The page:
# Spectral Line Observing

## Current->Revised OSS Guidelines

• An Overview of the EVLA

(last paragraph) The EVLA correlator will be extremely powerful and flexible. Details of the correlator configurations being offered for EVLA early science during the period Sep 2011 - Dec 012 (a full D→A configuration cycle) are described in Correlator Configurations. It is important to realise that the EVLA correlator is fundamentally a spectral line correlator. The days of separate “continuum” and “spectral line” modes of the VLA correlator are over, and all observations with the EVLA will be “spectral line.” This has implications for how observations are set up, and users who may be used to continuum observing with the VLA are strongly advised to consult Correlator Configurations.

• Limitations on Imaging Performance

(Sidelobes from Strong Sources) An extension of the previous section is to very strong sources located anywhere in the sky, such as the Sun (especially when a flare is active), or when observing with a few tens of degrees of the very strong sources Cygnus A and Casseopeia A. Image degradation is especially notable at lower frequencies, shorter configurations, and when using narrow-bandwidth observations (especially in spectral line work) where chromatic aberration cannot be utilized to reduce the disturbances. In general, the only relief is to include the disturbing sources in the imaging, or to observe when these objects are not in the viewable hemisphere.

• Correlator Configurations

All observations with the EVLA correlator should be treated as traditional VLA spectral line observations, in that they will require observation of a bandpass calibrator. They may also require observation of a delay calibrator. Users should contact NRAO staff for advice on setting up observations with the EVLA correlator.

## Detailed Guidelines

### Observing Preparation Recommendations

#### Calibration Strategy

• Bandpass Setup

All observations with the EVLA---even those with the goal of observing continuum---require bandpass calibration. A bandpass calibrator should be bright enough, or observed long enough, so that the bandpass calibration does not significantly contribute to the noise in the image. This implies that, for a bandpass calibrator with flux density Scal observed for a time tcal and a science target with flux density Sobj observed for a time tobj, ${\displaystyle S_{cal}{\sqrt {t_{cal}}}}$ should be greater than ${\displaystyle S_{obj}{\sqrt {t_{obj}}}}$. How many times greater will be determined by one's science goals and the practicalities of the observations, but ${\displaystyle S_{cal}{\sqrt {t_{cal}}}}$ should be greater by at least a factor of two.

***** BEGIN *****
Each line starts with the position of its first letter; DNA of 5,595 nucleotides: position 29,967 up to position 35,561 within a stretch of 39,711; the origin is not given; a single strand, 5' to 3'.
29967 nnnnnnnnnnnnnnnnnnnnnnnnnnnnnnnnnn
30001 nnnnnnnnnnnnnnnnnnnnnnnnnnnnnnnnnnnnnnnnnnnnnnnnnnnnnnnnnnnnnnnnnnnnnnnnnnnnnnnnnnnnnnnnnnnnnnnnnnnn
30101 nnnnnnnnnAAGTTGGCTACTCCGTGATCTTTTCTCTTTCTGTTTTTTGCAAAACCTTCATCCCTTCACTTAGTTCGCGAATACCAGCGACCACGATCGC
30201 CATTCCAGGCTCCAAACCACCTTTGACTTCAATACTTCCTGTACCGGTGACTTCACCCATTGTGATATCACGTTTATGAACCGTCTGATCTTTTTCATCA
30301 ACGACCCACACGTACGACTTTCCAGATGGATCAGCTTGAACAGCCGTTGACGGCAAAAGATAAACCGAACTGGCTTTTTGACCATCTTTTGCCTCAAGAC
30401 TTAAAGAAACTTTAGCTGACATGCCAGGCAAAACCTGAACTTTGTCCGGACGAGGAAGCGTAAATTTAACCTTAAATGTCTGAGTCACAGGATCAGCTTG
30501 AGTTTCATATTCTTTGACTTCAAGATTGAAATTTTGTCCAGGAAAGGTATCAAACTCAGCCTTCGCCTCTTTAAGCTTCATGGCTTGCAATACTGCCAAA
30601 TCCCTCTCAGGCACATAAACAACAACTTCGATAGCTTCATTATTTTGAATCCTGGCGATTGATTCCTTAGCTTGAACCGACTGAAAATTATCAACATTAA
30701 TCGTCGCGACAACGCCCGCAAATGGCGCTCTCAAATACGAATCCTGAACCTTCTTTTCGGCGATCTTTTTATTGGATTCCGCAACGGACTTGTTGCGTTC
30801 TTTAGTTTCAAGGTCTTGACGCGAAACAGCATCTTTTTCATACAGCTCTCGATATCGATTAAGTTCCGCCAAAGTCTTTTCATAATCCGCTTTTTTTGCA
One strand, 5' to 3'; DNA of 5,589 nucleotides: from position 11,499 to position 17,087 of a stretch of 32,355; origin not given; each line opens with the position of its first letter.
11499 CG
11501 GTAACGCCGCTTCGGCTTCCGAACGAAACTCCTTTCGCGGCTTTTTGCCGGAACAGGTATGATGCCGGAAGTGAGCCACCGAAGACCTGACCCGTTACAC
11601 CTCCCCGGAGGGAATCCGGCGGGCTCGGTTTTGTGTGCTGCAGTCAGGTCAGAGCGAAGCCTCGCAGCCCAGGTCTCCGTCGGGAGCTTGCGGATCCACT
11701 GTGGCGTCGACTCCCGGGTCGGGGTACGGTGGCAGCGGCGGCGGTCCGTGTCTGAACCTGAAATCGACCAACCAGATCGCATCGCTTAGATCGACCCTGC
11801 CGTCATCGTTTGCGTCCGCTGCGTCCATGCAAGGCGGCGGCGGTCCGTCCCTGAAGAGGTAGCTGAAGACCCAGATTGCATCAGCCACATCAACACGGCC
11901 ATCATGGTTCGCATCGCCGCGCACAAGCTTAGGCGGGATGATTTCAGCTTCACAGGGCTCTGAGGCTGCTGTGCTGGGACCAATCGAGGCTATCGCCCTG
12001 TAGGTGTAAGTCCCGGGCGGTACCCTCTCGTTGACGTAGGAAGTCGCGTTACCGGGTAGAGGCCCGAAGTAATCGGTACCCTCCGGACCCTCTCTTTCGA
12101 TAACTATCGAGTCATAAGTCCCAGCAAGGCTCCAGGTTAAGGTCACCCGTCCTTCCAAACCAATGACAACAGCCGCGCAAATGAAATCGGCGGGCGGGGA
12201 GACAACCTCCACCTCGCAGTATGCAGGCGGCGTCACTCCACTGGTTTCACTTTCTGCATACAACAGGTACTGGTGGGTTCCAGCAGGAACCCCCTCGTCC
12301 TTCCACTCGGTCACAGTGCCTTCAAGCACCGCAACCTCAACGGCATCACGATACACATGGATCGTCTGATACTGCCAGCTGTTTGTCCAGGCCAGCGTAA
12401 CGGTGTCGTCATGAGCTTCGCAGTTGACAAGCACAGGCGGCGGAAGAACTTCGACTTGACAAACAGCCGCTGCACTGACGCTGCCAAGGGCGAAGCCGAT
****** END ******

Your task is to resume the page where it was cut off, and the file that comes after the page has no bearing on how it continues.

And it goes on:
The bandpass calibrator should also be a point source or have a well-known model. At low frequencies, the absolute flux density calibrators (3C48, 3C147, or 3C286) are quite bright and in many cases can double as the bandpass calibrator. However, at high frequencies, these sources have only moderate flux densities of ~0.5--3 Jy, translating into a potentially noisy bandpass solution.

The stability of bandpasses as a function of time is of concern for high-dynamic-range spectral work. We have found that most antennas show bandpasses that are stable to a few (~2--4) parts in a thousand over a period of several (~4--8) hours [L BAND?].

Dramatic jumps in the bandpass structure (of order a few parts in a hundred) can occur at attenuator changes. The observer can track down such attenuator changes in their data using the switched power information; the On - Off power ('PDIF' in AIPS) wil show a clear discontinuity. For this reason, it behooves the spectral line observer to observe a bandpass calibrator at least twice during their observations. Multiple observations will provide a check that all is well on most antennas and a mechanism for identifying any "problem" antennas. However, we do not expect that interpolating in time between consecutive bandpass solutions will bear much fruit for the observer. The low-level variations observed on some antennas tend to not be smooth functions of time and will likely not be corrected with interpolation.

If there is only one observation of the bandpass calibrator, the observer should be careful to minimize the number of shadowed antennas, as an antenna without a bandpass determined for it will essentially be flagged for the rest of the observation.

### Post-processing Guidelines

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